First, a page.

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Tyrone baby Charlie on road to recovery after treatment for curved spine in US

By Victoria O'Hara

The family of an 11-month-old baby boy living with a spinal condition have spoken of their joy after he underwent successful treatment in the US to straighten his curved bones.

Donna Ferris (35) and her husband Jody, from Ballinderry, Co Tyrone, were told that if their little boy, Charlie, did not have treatment for his infantile scoliosis, his spine could become severely twisted, leading to breathing problems and even decreased life expectancy.

After being given the devastating news, the couple and their local community set about raising the necessary money to send Charlie to the Shriners Hospital in Philadelphia for specialist treatment.

When first X-rayed on April 4, the little boy had a 42 degree curve of the spine.

After a special cast was applied in America, this was reduced to between 15 and 20 degrees.

And in a post on Facebook, Charlie's mum revealed there had been even more progress.

"The third X-ray shows Charlie in cast today... they managed to get his curve down to 10 degrees," Donna wrote.

"We were so emotional when we saw the X-rays, and overwhelmed beyond belief.

"We are so thankful to the Shriners Hospital, Philadelphia, the staff, and to Charlie's doctor, for everything they have done.

"When we see the X-rays, we are so relieved and proud of the decision we made to take Charlie to Philadelphia.

"It wasn't the easiest route to choose, but it certainly was the best route. We want to thank you all for your support, kind words, messages and generous donations, which have helped us on this journey.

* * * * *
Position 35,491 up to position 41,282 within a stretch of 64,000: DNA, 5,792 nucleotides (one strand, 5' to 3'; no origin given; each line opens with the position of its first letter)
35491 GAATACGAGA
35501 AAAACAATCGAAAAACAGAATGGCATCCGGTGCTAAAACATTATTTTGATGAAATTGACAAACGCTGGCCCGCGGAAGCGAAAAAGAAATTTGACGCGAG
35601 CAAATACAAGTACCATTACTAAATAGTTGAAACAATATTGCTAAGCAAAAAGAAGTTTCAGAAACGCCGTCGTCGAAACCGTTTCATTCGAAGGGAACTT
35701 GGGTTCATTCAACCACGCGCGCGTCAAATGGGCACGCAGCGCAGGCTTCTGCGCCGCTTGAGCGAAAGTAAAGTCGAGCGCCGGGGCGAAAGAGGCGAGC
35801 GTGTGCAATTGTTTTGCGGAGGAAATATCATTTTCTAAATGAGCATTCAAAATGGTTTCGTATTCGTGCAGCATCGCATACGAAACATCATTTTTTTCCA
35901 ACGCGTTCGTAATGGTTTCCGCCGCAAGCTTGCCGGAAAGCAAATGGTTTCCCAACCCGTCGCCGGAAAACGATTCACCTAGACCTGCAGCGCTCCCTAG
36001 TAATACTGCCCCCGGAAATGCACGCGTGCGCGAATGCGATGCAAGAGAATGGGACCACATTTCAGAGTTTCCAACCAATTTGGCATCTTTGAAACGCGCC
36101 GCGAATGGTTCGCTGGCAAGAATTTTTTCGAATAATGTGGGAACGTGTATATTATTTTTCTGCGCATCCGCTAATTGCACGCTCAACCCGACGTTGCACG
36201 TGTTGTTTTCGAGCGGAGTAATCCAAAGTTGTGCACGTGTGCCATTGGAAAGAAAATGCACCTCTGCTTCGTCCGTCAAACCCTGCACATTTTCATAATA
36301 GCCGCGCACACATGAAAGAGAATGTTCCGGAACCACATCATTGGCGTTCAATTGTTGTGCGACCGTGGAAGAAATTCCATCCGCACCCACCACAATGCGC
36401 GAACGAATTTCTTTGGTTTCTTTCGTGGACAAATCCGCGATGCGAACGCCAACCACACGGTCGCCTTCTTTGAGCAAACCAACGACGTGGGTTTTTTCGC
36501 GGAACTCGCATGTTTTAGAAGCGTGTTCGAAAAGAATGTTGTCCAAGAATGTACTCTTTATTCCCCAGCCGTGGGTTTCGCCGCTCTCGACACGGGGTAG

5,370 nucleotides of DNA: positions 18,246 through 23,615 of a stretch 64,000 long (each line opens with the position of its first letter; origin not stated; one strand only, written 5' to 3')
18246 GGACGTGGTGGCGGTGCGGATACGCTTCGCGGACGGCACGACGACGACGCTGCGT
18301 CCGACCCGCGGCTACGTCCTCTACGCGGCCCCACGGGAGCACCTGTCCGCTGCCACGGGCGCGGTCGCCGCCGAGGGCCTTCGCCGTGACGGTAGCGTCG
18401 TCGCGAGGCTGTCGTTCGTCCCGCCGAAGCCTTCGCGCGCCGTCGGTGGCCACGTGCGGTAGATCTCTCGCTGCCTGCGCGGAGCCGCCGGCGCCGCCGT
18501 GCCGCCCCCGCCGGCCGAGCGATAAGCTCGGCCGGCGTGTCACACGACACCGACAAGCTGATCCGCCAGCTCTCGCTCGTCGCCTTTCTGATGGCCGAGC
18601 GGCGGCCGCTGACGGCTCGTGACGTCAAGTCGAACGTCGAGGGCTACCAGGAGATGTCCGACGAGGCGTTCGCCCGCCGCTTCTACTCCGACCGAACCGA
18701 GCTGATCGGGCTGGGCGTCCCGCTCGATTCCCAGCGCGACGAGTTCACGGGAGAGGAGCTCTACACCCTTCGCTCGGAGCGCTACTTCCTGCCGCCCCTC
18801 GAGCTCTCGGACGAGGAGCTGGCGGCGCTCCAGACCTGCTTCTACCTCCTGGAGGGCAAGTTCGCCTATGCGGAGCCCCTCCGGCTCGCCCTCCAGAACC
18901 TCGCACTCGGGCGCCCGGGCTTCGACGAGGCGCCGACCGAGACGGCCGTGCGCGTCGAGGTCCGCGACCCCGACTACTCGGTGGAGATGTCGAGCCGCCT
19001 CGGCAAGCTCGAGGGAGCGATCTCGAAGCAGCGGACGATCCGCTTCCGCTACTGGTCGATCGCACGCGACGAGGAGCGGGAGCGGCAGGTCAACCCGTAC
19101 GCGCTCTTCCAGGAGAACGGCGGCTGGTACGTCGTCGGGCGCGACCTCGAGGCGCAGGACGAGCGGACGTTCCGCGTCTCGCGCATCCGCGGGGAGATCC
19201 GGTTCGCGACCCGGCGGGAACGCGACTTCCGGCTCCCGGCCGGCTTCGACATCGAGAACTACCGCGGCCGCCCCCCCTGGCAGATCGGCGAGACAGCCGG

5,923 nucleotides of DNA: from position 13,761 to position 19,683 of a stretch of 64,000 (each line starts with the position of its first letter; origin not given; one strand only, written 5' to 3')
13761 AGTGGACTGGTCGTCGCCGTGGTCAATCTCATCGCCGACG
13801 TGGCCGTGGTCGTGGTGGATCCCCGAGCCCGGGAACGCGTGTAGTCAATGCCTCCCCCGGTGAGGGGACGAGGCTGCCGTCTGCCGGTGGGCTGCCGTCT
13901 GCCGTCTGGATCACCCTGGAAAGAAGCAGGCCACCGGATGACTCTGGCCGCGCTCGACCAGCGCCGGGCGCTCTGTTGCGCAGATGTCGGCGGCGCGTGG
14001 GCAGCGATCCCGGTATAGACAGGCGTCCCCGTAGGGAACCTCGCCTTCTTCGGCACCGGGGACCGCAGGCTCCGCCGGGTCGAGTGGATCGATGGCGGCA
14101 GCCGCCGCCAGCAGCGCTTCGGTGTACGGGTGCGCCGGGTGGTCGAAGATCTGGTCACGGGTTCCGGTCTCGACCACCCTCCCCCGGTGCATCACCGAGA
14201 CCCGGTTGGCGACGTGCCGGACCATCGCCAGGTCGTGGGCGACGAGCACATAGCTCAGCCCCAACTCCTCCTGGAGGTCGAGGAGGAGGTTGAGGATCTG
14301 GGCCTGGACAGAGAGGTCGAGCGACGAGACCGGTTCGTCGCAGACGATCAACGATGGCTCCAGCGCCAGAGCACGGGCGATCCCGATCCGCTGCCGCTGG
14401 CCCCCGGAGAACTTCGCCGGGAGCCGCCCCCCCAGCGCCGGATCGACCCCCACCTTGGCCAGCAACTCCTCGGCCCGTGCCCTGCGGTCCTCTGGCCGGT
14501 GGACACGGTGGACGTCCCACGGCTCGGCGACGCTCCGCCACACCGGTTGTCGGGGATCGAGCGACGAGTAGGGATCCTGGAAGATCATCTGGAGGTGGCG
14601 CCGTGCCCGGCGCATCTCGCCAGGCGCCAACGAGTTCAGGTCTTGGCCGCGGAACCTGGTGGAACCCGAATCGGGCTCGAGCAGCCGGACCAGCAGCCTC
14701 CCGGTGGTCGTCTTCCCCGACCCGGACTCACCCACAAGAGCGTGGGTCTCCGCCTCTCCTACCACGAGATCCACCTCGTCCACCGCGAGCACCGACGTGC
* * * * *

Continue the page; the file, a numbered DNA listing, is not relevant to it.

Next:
"Charlie still has a way to go, but we are determined we will see it through."

The little boy was only three months old when Jody and Donna became first noticed and became concerned about a bump on their son's back. In the beginning, they dismissed it, putting it down to the way he was sitting.

However, in November, the couple's fears were realised when their son was diagnosed with infantile scoliosis.

Not wanting him to have to undergo an invasive operation, they searched for an alternative treatment and found the hospital in America. Luckily, the family were able to stay with Charlie's aunt, who lives close to Philadelphia.

However, doctors said they could not be sure how long the little boy's treatment programme would last.

As a result, the family faces having to fly to America every eight weeks.

Despite the strain, Donna and Jody said they had been overwhelmed by how many people had offered help with travel and treatment costs.

Among those who gave support to Charlie was tragic road racer Malachi Mitchell-Thomas, who died in a crash at the North West 200 in May.

The Ferris family praised the 20-year-old sportsman as "kind-hearted" after he posed with Charlie's mascot, Big Ted, just 48 hours before he lost his life on the race track.

Belfast Telegraph


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